This fear must be faced head on and discarded as an enemy. I know this fear well. When I battle feelings of inadequacy, I have developed the spiritual discipline of praying through Jeremiah 1 as a reminder that success is determined by a lot more than my performance. God calls us, and He will use us as he chooses.

Sometimes, this argument for God’s sovereign will is used as an excuse for laziness or cowardice. This may happen if a person is placed into a leadership role but lacks the gift or the heart of a leader. If that’s the case, then there are other issues that must be dealt with. Most of the time, however, this isn’t the case. I find that most natural leaders tend to strive for excellence, usually placing too much of their significance in their success. For these leaders, casting off the fear of personal inadequacy is a call to abandon self-importance and depend on God.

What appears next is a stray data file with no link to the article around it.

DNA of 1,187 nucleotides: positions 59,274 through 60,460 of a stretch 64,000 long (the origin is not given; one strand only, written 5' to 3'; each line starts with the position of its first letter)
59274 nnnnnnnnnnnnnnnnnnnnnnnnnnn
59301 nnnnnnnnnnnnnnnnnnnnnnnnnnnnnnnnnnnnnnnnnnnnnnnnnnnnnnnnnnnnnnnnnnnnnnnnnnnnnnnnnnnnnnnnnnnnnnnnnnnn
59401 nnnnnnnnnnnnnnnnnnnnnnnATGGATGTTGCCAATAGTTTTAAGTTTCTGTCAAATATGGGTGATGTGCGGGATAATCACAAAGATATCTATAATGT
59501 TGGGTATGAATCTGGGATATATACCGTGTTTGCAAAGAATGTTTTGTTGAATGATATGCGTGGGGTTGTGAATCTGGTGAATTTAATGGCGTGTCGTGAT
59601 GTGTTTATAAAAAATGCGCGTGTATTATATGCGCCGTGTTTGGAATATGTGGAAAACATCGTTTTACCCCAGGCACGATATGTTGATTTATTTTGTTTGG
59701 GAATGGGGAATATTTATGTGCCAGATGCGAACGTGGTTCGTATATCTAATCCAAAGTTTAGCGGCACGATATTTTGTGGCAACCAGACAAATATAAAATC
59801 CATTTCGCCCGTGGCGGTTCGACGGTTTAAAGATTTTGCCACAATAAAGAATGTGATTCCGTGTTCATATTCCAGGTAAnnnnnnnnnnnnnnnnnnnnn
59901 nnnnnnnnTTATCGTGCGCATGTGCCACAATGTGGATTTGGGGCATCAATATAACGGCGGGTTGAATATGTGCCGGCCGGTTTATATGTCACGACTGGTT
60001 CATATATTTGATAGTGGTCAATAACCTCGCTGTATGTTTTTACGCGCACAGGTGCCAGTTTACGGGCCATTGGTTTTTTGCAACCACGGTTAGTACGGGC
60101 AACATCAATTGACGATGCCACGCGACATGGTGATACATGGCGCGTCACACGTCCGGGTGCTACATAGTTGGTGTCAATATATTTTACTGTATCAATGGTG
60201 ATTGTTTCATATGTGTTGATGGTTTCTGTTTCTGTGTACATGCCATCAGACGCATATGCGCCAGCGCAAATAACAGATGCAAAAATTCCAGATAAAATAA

Fear 3 – Leadership Situations

The third fear that every leader faces is a different kind of fear. McCullough describes this as “the burden of an inordinate ability to perceive things as they [are].” Every good leader is able to look out into the days ahead and know what’s coming. He may not see everything perfectly, but he has a sense of what is coming down the road. John Adams “was apprehensive because he saw clearly how much there was to be apprehensive about.”

Seasoned leaders are not afraid because they are uncertain of the future; they are afraid because they know what will happen in the days ahead. They know how the trials will beat them up. They know the battles that must be won. They know the pain it will cause people they care about. These are not matters to dismiss. These are realistic concerns that must be dealt with honestly and diligently and prayerfully.

We should not be shocked by difficulty, since we are instructed, “Beloved, do not be surprised at the fiery trial that comes upon you to test you, as though something strange were happening to you” (1 Peter 4:12). A primary task of a leader is to make an accurate appraisal of the challenges ahead. Jesus himself tells us that we should count the cost before we enter the work God has called us to: